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We who are about to breed: Sebastian Matthews.

September 13, 2011 \pm\30 12:00 pm

[In which WWAATD asks writers and other artist types about life as breeders/parents/kid-keepers.]

Name: Sebastian Matthews

1. What is your kid’s name, age?

Avery is an eight-year-old boy. We adopted him when he was seven weeks old. His older sister, Ursula, is an eleven-year-old Chocolate Lab.

2. How do you balance your time between parenting and writing?

For me the balance is between parenting, writing and teaching. I work part-time as a creative writing teacher, take care of my boy after school (and get him off to school in the mornings) and get to my writing in the gaps. Summers open up and, with Avery off to camp, I am allowed more time to write. Standard stuff.

My wife also teaches (though she’s not a writer), so she juggles teaching and directing a small Social Work program with parenting. She’s in charge of homework, nighttime reading, etc.

3. What is the best piece of advice about being a parent and a writer?

Don’t cling to old patterns; don’t expect to write as much or as well. It’s a new life. You’ll have to give up the sacred times at first and put up with shorter time periods in which to work. You’re more distracted than usual, and tired. Gradually, you get these things back—sacred time, clarity, energy—and a new schedule will hopefully work itself out.

I finally gave up working on clear-cut projects and instead wrote morning lines with friends for a few years. A couple paragraphs a day about what was happening, how I was feeling, what I was seeing and thinking. Now, years later, I am still mining those pages for my current writing life. And I cobbled together a long-essay out of it (on being a father) that I was able to place in an anthology.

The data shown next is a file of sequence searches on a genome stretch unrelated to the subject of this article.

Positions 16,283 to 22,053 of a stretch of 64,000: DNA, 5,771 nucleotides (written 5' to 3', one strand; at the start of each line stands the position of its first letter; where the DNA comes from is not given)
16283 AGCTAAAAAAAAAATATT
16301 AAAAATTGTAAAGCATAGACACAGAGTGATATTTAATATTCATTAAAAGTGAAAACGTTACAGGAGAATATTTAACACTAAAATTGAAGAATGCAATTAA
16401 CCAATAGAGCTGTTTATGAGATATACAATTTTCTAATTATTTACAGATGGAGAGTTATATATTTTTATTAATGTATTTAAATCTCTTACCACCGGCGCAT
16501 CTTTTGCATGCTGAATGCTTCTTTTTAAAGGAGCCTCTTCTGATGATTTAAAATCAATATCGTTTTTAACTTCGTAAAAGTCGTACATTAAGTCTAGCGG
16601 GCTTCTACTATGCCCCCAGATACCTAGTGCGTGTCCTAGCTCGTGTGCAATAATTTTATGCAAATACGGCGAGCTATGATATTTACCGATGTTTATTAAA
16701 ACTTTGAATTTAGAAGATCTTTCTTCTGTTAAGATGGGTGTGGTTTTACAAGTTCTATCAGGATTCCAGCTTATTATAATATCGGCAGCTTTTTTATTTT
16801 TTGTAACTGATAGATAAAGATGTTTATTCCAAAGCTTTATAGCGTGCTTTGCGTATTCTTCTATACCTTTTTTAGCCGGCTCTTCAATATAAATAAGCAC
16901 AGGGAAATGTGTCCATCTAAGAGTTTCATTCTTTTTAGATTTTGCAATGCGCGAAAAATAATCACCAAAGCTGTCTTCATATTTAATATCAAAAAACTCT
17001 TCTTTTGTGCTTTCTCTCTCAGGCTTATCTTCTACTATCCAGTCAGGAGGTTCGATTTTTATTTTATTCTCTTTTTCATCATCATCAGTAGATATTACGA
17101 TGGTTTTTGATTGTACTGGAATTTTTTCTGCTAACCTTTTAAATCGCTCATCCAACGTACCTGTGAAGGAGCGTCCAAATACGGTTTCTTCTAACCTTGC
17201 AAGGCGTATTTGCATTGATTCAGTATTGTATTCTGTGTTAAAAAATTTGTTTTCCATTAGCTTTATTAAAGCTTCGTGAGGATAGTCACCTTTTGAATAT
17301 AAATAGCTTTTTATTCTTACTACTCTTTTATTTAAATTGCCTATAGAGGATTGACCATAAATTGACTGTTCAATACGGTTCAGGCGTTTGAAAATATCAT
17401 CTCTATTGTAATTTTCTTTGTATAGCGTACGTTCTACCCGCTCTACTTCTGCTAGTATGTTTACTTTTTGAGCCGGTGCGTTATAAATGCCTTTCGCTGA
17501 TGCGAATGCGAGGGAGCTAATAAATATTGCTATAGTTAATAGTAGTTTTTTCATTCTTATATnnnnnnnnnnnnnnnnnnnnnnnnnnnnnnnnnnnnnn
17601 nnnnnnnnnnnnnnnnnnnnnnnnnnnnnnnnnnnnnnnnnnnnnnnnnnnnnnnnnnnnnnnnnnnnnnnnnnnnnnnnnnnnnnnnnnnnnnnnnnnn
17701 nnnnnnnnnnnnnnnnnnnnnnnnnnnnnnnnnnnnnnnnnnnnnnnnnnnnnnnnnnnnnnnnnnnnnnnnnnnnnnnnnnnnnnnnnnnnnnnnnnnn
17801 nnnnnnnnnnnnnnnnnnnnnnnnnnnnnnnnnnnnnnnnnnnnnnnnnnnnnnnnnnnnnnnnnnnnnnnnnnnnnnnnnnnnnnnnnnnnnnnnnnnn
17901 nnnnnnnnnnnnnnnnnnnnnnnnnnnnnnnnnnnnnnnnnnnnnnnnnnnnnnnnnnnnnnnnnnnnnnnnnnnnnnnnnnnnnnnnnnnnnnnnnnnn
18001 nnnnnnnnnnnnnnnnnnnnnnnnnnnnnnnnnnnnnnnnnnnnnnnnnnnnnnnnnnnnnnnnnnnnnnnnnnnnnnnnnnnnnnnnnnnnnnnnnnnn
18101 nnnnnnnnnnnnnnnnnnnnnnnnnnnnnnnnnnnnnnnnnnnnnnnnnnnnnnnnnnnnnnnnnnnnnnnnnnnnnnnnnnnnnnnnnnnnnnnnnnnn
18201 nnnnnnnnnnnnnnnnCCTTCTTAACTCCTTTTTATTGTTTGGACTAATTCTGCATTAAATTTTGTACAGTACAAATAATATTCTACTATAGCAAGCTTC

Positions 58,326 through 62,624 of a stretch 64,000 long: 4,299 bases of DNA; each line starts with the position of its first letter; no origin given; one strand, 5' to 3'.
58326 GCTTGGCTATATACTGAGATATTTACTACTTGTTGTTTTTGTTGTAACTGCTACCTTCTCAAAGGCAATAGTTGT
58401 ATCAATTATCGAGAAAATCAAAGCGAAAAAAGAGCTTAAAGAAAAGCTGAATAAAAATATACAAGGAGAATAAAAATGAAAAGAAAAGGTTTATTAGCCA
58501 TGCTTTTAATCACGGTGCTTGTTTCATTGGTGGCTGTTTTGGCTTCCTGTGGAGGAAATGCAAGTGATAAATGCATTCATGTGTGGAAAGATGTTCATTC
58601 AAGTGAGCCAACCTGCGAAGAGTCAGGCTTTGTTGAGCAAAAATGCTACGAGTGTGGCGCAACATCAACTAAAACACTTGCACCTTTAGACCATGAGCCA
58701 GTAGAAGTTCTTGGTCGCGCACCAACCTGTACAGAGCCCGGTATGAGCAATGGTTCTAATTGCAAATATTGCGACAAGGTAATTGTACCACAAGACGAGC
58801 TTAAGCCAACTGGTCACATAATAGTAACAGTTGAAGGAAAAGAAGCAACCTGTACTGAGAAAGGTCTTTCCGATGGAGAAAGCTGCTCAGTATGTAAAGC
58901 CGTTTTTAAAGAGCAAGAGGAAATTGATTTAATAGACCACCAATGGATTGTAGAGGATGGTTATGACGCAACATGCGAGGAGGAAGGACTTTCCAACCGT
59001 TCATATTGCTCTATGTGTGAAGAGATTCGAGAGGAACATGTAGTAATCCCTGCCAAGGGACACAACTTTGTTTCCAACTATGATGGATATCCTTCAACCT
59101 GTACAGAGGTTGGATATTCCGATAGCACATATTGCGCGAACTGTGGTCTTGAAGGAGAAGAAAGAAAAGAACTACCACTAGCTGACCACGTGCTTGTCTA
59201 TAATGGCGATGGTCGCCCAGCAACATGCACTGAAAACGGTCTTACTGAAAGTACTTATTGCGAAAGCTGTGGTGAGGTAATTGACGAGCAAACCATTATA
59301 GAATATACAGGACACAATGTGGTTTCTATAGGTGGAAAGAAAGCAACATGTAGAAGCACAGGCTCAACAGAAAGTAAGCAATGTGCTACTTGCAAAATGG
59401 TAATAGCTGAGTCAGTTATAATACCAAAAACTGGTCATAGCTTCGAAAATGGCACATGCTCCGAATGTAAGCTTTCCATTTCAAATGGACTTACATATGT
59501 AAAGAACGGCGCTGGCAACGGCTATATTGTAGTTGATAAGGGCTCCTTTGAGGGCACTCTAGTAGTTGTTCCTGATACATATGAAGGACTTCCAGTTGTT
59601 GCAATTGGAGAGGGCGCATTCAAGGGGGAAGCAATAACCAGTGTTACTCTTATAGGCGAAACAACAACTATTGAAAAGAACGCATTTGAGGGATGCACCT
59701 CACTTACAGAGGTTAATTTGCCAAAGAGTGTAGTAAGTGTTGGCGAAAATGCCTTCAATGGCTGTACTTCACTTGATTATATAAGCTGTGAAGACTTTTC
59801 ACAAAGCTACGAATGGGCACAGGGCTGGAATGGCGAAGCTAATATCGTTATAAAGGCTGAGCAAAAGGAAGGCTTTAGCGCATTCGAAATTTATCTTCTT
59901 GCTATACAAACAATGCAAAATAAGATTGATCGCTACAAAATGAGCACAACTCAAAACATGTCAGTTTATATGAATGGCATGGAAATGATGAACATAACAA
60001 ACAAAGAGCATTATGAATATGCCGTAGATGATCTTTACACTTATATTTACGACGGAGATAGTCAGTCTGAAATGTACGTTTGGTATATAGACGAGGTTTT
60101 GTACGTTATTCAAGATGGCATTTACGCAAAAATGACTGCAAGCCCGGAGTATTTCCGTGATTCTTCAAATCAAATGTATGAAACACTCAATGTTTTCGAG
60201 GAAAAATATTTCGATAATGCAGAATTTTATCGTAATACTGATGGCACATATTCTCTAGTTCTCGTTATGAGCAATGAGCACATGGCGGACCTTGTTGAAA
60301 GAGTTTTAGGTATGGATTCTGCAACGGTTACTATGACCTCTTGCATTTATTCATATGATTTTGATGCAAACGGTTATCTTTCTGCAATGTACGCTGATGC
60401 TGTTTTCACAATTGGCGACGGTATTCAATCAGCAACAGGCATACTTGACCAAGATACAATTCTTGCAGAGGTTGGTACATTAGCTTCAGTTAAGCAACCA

4. How has your writing changed since becoming a parent?

My work is a little less self-involved. Partly because I can write about my boy now, but also because I can see how mundane my day-to-day life has become. I have to look outside my realm of experience. No more adventure stories to relate. It’s a good thing.

But the biggest change has been the level, or tenor, of my ambition. I still want to be this and that, win this and that, make this and that amount of money, but I have become less invested in having these things come about. I now use ambition as a way to tip myself into my work; it matters less if I am showing up in the Poets & Writers’ contest-winners- section.

5. Tell us something we don’t know about you and being an artist- or writer-slash-parent.

Besides writing poems and essays and novels, I also make collages. For the last few years, Avery joins me in the process. We sit at the table and cut-and-paste together. Recently, I have started including his images and cut-out shapes in my own work. I don’t give him credit. (Though Avery steals my camera from time to time, so I find random shots on it. I include some of those on my blog but always credit him as “guess snapper.”)

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